Throwback Thursday is when we trawl through the That's archives for a work of dazzling genius written at some point in our past. We then republish it. On a Thursday.
By Leslie Jones
It is officially known as District 1 of China Commodity City. They ought to call it Rainbow Plastic Fantasyland. Welcome to the world’s largest small commodities market.
Step within the behemoth, beige box located in Yiwu, a county-level city located 300 kilometers south of Shanghai in prosperous Zhejiang province, and the onslaught is immediate. A century’s supply of kiddy birthday party paraphernalia is packed into one storefront, while the shop next door stocks enough neon swim caps and inflatable pool toys to equip a pint-sized aquatic army.
A hot pink, blow-up bopper that says Happy Mother’s Day in English and Spanish beckons from the next shop. The salesman says it’s mine for RMB0.3… provided I buy at least 3,000. There are walls tacked with refrigerator magnates celebrating far-flung destinations from Charleston in South Carolina to Zakynthos Island in Greece. Plastic Jesus candles are shelved next to identical models emblazoned with the image of Vishnu.
It goes on. And on. And on. Aisle upon aisle, it is awful and entrancing in equal measure, and begs the question: “Who could possibly want all this crap?” The answer, of course, is everyone.
Situated on poor farming lands, Yiwu has relied on trade to support its economy for centuries. Within the last 25 years though, it has become an international export powerhouse. It supplies half of the world’s Christmas products alone, and is also known as ‘Sock Town,’ producing over three billion pairs of socks for Wal-Mart, Pringles and Disney annually.
The city also functions as a sort of ‘Wall Street’ for the counterfeiting industry, providing a vast marketplace where an estimated 100,000 imitation products are openly traded and 2,000 tons of fakes change hands daily.
“Yiwu supplies half of the world’s Christmas products, and is also known as ‘Sock Town,’ producing over three billion pairs of socks for Wal-Mart, Pringles and Disney annually.”
The market, or CCC, is frequented largely by North African and Middle Eastern traders. Yiwu specializes in cheap stuff, which is good for developing markets. Just don’t go expecting durability in the wares.
French-Turkish Ahmet Karabas, general manager of JusTrade, sources Chinese suppliers for clients. He says one mistake newbies make is not ensuring they get the exact product they negotiated for. Often suppliers reduce quality to drive up profit. He also warns not to get carried away bargaining – driving the price down compels them to drum up shoddier goods.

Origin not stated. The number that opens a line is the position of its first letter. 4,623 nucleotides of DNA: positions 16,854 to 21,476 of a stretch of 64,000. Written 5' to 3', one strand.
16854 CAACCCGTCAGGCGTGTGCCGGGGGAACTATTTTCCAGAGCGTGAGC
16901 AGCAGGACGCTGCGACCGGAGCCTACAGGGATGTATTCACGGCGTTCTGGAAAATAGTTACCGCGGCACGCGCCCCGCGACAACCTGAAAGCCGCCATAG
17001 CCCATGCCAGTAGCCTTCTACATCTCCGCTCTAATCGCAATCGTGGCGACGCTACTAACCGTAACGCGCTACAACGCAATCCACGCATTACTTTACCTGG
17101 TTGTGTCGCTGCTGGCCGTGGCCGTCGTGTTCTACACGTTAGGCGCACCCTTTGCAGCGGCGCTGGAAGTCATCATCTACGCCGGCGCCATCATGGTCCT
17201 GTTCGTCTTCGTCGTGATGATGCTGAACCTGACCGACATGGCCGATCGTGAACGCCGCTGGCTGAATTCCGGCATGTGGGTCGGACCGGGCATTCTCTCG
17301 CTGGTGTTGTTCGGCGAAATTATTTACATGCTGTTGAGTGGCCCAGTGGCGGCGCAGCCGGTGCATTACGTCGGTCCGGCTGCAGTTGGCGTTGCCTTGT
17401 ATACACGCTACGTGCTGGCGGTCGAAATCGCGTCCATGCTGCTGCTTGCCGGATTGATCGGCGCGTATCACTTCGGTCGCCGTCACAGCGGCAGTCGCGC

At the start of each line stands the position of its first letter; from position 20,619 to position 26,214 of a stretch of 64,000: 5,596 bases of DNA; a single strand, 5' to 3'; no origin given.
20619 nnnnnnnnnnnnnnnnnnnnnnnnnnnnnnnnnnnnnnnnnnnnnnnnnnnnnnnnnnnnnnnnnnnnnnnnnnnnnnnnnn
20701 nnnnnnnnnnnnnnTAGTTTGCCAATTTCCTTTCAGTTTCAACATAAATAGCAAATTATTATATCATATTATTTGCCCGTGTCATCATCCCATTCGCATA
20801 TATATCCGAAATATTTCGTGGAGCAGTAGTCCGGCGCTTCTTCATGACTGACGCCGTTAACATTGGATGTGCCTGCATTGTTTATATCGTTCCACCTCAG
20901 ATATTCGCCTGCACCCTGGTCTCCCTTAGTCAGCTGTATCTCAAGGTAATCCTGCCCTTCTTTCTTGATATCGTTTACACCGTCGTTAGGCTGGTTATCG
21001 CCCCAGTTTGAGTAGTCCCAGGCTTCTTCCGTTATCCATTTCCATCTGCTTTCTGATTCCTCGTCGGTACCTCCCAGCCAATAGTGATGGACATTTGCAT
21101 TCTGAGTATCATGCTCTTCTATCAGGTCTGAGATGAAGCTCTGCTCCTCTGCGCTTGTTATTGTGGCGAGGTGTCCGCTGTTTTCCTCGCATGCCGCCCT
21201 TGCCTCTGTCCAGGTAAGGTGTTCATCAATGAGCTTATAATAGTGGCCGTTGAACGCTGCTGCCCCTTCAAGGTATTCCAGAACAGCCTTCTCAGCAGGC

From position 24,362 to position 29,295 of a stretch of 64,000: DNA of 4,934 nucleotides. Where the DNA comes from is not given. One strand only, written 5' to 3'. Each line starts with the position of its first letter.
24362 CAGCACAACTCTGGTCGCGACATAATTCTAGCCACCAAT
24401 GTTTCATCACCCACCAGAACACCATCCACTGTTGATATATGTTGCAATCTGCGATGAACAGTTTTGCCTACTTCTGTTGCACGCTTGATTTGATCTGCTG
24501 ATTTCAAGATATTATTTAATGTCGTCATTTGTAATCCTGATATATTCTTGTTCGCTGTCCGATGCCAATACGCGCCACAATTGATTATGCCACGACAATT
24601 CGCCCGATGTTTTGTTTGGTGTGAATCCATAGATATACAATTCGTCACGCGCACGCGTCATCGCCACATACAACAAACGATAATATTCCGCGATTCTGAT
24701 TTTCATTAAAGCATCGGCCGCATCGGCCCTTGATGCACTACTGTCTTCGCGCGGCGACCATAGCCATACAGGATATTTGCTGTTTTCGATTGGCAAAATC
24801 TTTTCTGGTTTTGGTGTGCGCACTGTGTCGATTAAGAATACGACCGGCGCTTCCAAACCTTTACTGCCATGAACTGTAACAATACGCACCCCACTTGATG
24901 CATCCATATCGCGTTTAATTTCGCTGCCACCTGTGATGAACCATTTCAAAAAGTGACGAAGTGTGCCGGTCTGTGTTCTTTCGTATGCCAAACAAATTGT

“It’s only a business city,” says Karabas. “I don’t advise anybody to come here for tourism.”
Yet, while not your standard scenic day trip, Yiwu is surely one of the truly genuine faces of multi-faceted modern China. Navigating through a hair-accessory gauntlet where scrunchies and sparkly barrettes are piled up to hip-level, the possibilities seem endless. Shopkeepers would have you think so too. “Every country can!” they enthusiastically chirp when asked where they can ship to.
It takes several hours to cover just one of the five districts, but a half day is all we’d recommend for an idle wander. Coin-operated massage chairs and women selling watermelon and cucumbers may offer much needed respite to buyers, but the lack of sunlight and never-ending barrage of knick-knack tackiness still start to suffocate.
Then it’s time to make tracks to one of the nearby Middle Eastern restaurants catering to business travelers, where tender lamb kebabs, stuffed grape leaves and hummus go for about half the price they would in a first tier city.
Now that’s something worth buying.
This article first appeared in the August 2012 issue of That's Shanghai. To see more Throwback Thursday posts, click here.